France 'to ban Algerian flags' at weddings

France 'to ban Algerian flags' at weddings
2 min read
13 April, 2021
France is seeking to ban foreign flags at weddings under a new amendment of the controversial 'anti-separatism' bill, which critics say unfairly targets Algerian-French.
The Algerian flag may be banned at weddings in France [Getty]
France is looking to ban foreign flags at weddings in what is being described as another provocative act against its Muslim and Algerian population.

If the law passed, foreign flags would not be permitted to be raised at marriage ceremonies held in public buildings to defend "republican values", according to reports.

Many see the bill as targeting France's Muslim population, with the Algerian flag sometimes displayed at weddings to reflect the heritage of the bride or groom.

Although the bill does not specifically mention the Algerian flag some legislators were more candid.

"If Algerians are happy to be in France, let them show it with a French flag," said one legislator when asked about the amendment.

French legislator, Henri Leroy, said of Algerians who hold wedding ceremonies in public buildings, "they invade the place noisily without any respect".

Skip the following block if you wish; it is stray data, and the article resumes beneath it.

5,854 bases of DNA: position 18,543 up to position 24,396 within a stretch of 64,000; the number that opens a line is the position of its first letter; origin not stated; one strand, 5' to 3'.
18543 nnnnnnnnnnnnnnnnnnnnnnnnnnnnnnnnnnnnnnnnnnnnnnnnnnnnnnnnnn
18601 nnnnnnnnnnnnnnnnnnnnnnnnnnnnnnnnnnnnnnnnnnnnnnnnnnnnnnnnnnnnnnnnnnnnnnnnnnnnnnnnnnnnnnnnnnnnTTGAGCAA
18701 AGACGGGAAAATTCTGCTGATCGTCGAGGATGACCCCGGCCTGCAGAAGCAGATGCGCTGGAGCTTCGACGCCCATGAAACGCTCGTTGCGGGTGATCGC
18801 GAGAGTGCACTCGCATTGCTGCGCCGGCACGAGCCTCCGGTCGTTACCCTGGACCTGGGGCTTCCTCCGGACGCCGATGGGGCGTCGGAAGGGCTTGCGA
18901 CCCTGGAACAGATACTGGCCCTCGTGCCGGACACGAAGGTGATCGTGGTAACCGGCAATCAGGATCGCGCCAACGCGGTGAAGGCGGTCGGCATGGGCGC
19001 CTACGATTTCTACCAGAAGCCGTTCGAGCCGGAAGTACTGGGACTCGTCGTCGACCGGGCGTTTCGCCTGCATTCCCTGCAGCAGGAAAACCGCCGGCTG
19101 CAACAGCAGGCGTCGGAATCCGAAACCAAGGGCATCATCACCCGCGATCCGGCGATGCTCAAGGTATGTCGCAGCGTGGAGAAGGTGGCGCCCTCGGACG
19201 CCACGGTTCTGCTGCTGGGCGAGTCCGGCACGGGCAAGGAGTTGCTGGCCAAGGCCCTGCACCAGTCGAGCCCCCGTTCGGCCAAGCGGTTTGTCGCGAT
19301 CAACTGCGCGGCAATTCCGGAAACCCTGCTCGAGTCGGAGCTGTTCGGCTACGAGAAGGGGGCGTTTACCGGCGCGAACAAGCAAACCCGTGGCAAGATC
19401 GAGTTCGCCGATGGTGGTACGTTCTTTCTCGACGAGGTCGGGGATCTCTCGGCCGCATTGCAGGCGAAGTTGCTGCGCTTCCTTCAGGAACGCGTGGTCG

"In France, the town hall is the symbol of our identity. It is therefore logical that only our flag flies there," he said, according to French media.

France has enacted a raft of secular measures as part of its controversial "anti-separatism" bill. Legislators claim the law will create a better sense of French nationalism without targeting any religious or ethnic group.

Rights groups have slammed the bill as unfairly targeting France's Muslim population.

The bill has created legal grounds to ban hijab-wearing women from accompanying children on school trips and could also prevent women from wearing burkinis, a form of swimwear which covers the entire body.

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